Manipulating beneficial insect habitat control of thrips in greenhouses

Project Overview

Project Type: Partnership
Funds awarded in 2006: $5,258.00
Projected End Date: 12/31/2008
Matching Non-Federal Funds: $6,032.00
Region: Northeast
State: New York
Project Leader:
Carol Glenister
IPM Laboratories, Inc.

Annual Reports


  • Agronomic: barley
  • Additional Plants: herbs


  • Crop Production: biological inoculants
  • Education and Training: demonstration, on-farm/ranch research, participatory research
  • Farm Business Management: marketing management, value added
  • Natural Resources/Environment: habitat enhancement
  • Pest Management: biological control, integrated pest management, trap crops

    Proposal abstract:

    A strong and diverse beneficial insect population is necessary to exert pressure on greenhouse pests but greenhouse plants usually do not offer sufficient habitat to sustain such populations. As a result beneficials move on and growers are forced to resort to chemical interventions to protect market-bound plants from pest damage. In 2005, we demonstrated that habitat attracts and supports a strong and diverse population of beneficials. In 2005, continuously blooming plants offered habitat to 3 introduced and more than 5 wild species of beneficials that established and reproduced But while aphid and whitefly suppression was well-documented, thrips suppression failed at the commercial greenhouse site, presumably because the thrips population was already too high when the natural enemies were introduced. In 2006 “Habitat Pots” composed of Marigolds, Alyssum, Lantana and an aphid banker plant will be distributed throughout a 30’x100’ herb greenhouse. Beneficials will be introduced into the habitat-enhanced greenhouse and a control greenhouse. Weekly scouting will record and monitor pest and beneficial populations in both greenhouses. Key to grower adoption of this method are its product development, marketing and public relations appeal. Through promotion and sales of their habitat pots, growers can announce they’re green; can educate customers as to why this matters; and may defray the costs of their pest control program. Most important is the dynamic established between growers and consumers wherein each reinforces the principles of sustainability – the former through their practices and the latter through their purchases.

    Project objectives from proposal:

    Proposed Solution

    We seek support to demonstrate what we call a “Habitat Plant System” as a means of providing a favorable habitat for beneficial insects. This plant system will serve as a sustained source of beneficials for ongoing pest management. The Habitat Plant System includes a grouping of plants -- specifically Marigolds, Alyssum, and Lantana, -- and an aphid-infested banker plant. In 2005, we demonstrated that this system providing pollen, nectar and alternate hosts that attracted and supported a beneficial insect complex of Orius, Encarsia, Lacewings, Aphidoletes, aphid parasites and Syrphid flies that biologically controlled whitefly and aphids in the entire herb crop. In 2006, we propose to fine tune the thrips management system so that they are satisfactorily controlled as well.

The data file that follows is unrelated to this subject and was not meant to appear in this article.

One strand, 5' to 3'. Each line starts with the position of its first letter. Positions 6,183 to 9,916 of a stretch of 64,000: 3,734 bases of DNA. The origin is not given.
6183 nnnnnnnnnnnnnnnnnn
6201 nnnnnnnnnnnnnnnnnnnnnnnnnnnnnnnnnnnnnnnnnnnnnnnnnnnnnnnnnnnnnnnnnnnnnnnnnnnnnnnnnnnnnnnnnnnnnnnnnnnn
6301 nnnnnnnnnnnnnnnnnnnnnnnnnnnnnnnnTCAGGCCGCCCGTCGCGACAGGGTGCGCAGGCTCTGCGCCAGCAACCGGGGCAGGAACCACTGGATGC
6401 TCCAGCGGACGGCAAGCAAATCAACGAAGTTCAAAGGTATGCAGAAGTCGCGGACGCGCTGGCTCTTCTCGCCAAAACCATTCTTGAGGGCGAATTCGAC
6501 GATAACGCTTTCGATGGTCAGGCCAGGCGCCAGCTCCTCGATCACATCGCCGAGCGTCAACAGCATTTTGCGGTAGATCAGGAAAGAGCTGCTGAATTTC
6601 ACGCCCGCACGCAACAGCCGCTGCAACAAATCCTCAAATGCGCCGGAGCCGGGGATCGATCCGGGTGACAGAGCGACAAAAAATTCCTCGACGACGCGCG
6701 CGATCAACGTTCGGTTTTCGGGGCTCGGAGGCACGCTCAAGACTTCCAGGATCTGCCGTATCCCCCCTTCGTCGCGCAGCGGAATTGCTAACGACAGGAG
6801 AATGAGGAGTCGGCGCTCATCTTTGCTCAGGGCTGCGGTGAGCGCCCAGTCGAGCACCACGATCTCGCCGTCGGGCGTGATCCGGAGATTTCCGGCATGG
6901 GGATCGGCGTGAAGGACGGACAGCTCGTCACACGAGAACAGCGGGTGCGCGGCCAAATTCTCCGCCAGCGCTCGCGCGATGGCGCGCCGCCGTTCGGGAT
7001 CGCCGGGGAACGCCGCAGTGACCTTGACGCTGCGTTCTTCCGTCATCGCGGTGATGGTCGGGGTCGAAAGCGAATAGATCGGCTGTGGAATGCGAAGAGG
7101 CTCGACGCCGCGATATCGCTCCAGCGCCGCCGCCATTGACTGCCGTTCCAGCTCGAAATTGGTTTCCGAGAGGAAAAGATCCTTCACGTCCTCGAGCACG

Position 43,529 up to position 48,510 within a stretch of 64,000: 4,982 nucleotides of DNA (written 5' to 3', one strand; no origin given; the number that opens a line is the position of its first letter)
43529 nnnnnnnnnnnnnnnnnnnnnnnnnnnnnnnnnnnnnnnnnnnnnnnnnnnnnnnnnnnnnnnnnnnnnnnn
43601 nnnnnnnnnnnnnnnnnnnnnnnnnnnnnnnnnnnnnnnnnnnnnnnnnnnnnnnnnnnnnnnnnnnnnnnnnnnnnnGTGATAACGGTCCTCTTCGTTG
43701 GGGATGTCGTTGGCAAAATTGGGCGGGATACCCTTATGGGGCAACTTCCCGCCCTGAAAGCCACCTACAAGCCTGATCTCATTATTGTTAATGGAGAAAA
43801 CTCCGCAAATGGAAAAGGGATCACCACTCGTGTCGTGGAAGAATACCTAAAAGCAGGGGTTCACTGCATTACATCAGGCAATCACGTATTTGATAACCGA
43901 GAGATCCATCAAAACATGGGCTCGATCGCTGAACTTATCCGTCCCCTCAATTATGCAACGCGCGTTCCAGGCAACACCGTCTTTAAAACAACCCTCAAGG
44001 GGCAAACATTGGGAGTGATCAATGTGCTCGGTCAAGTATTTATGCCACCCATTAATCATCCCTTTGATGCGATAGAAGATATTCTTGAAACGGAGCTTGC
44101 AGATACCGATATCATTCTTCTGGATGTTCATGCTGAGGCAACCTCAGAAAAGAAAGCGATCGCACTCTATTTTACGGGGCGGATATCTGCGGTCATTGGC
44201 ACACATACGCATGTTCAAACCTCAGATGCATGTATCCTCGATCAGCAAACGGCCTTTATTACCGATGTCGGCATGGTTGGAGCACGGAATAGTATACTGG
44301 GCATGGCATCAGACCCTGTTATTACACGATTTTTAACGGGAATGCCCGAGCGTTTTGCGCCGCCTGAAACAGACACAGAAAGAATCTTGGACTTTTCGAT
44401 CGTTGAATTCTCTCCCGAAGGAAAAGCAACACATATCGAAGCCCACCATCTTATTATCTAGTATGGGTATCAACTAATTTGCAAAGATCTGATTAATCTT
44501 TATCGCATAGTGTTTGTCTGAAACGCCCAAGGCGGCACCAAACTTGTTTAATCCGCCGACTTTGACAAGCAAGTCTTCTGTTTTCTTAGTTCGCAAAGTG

We will compare pest and natural enemy population levels in a greenhouse with the Habitat Plant System and a nearby greenhouse with no habitat plants. Our goal is to show that the greenhouse with the habitat plants maintains a strong and diverse population of beneficials (both those introduced and from outside the greenhouse) and to suppress thrips and other pest numbers below economically damaging levels.

    Our proposed solution offers multidisciplinary opportunities, touching areas such as pest and beneficials monitoring, product development, marketing, public relations, and education:

    Pest and Beneficials Monitoring: Scouting largely concentrates on the detection and enumeration of plant pests, but necessarily includes detection and counting of beneficials when biological control is in us. In our attempts to assess beneficial populations, we are developing a sense of the kinds of pest/beneficial ratios that predict a stable pest population.

    Product Development: Selling plants for pest control is not a new concept. Seed companies sell seed mixes that are said to produce plants that will harbor beneficial insects in the garden. In 2005, we created Habitat Pots and promoted habitat for beneficial insects. We also trialled aphid banker plants for the first time. In 2006, we will have a second season demonstrating all three types of products: Habitat Pots for the greenhouse, aphid banker plants for aphid control, and habitat plant sales for the home garden.

    Marketing: We will continue to highlight the sustainability of the Habitat Plant System and its multiple applications. This will be done using an approach common for retail marketing of specific bedding plants of creating a brand name model similar to “Proven Winner” plants which uses plant tags, glossy fliers and signage. We will reinforce the Blooms for Beneficials brand name through radio spots and newspaper ads. Consumer response will be measured through sales.

    Public relations: We will continue to promote habitat plant systems as evidence of the commercial greenhouse management’s commitment to non-chemical pest control and environmental stewardship.

    Education: The sustainable methods will be presented at a customer workshop at Baker’s Acres as well as grower meetings throughout the Northeast.

    Any opinions, findings, conclusions, or recommendations expressed in this publication are those of the author(s) and do not necessarily reflect the view of the U.S. Department of Agriculture or SARE.